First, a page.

The Roanoke College Poll’s Virginia General Assembly Review

Conducted by The Institute for Policy and Opinion Research at Roanoke College

Salem, Va. - In January 2013, the Institute for Policy and Opinion Research at Roanoke College surveyed Virginians regarding some of the important issues facing the General Assembly this year. With the legislative session officially ended, IPOR presents this report on how the actions of the legislature compare to the sentiments of citizens polled.

This is a general guide only. In some cases the poll questions do not exactly match the details of the legislation that did or did not pass. In addition, public opinion is only one criterion that should be used in evaluating the performance of elected officials. Finally, while several important issues are addressed, they represent small fraction of the work done by the legislature.

Transportation

·         We asked several questions related to transportation, but those questions do not precisely correspond with the bill that passed. A plurality (49%) of residents opposed Governor Bob McDonnell's original proposal. The bill that was passed contained elements of that proposal, but it also differed in some ways. For the past several years when asked for a preferred course of action, Virginians have been relatively evenly split between shifting funds from other areas in the budget, raising taxes designated for roads, imposing tolls on some highways, and leaving the funding system as it is, according to several Roanoke College polls.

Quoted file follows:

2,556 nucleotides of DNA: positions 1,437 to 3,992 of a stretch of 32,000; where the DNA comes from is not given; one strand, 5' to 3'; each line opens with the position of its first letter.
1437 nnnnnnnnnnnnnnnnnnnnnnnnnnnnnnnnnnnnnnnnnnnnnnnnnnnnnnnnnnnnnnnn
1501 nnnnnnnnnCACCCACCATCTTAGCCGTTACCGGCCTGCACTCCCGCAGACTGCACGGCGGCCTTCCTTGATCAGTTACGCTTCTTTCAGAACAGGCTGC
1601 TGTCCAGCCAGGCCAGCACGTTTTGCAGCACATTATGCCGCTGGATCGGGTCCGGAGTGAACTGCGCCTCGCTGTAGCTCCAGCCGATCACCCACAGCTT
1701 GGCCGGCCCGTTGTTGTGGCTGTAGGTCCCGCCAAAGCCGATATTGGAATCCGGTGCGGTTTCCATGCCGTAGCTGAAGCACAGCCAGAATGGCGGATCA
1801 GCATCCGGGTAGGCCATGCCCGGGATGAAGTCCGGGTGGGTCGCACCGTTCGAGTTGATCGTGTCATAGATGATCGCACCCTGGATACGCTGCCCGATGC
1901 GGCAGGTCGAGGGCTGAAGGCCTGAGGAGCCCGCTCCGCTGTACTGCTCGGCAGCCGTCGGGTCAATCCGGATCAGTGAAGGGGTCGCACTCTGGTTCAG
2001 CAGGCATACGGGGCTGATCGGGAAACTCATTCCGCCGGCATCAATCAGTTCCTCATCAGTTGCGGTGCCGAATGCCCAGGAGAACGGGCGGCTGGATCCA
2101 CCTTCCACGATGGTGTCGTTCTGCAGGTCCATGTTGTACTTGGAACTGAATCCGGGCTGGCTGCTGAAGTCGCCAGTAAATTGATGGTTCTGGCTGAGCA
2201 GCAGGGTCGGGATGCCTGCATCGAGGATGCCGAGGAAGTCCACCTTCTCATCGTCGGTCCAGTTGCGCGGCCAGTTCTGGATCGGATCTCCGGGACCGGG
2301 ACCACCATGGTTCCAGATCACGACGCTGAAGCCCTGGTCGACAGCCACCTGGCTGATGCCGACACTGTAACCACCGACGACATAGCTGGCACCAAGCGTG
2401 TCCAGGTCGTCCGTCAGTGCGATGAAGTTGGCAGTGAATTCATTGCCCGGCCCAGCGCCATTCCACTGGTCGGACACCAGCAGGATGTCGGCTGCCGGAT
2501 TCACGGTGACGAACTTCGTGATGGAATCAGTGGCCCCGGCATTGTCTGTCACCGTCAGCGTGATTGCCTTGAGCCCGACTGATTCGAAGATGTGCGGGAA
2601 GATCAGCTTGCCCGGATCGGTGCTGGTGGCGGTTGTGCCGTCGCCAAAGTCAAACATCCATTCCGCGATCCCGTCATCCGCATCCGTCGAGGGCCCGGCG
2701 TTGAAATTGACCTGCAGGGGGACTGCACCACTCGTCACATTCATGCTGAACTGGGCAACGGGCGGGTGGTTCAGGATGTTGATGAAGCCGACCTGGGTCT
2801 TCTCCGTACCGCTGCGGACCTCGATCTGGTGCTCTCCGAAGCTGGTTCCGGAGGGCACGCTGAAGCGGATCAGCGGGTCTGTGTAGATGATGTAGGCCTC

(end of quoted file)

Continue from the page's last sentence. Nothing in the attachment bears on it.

·         The specifics of the legislation addressed in the January, 2013 poll: A majority of respondents (52%) opposed linking the gas tax to inflation. While the consumer tax was eliminated, the wholesaler tax is indexed to inflation as a percentage of the sales price. A plurality (49%) favored shifting some money to transportation from the general revenue fund (the bill does that), but 48 percent opposed increasing fees for driver's licenses and vehicle registration. License fees are unchanged, but registration fees and title fees were increased. A majority (55%) favored increasing funding for train service. That was included in the package.
 

Education

·         Legislation passed this year will change how teachers are evaluated and awarded contracts. The probationary period was extended from three to five years before a teacher is eligible for a continuing contract, and additional emphasis will be placed on annual performance reviews and student performance. In the IPOR Poll, a strong majority of respondents (70%) favored tying salary increases to performance, while a slimmer majority (54%) favored eliminating tenure for teachers.

·         The House of Delegates passed a bill that would permit school systems to begin classes before Labor Day, but a similar bill was killed in the Senate. One-year waivers were included in the budget amendments passed. Nearly two-thirds (66%) of Virginia residents support allowing schools to open prior to Labor Day.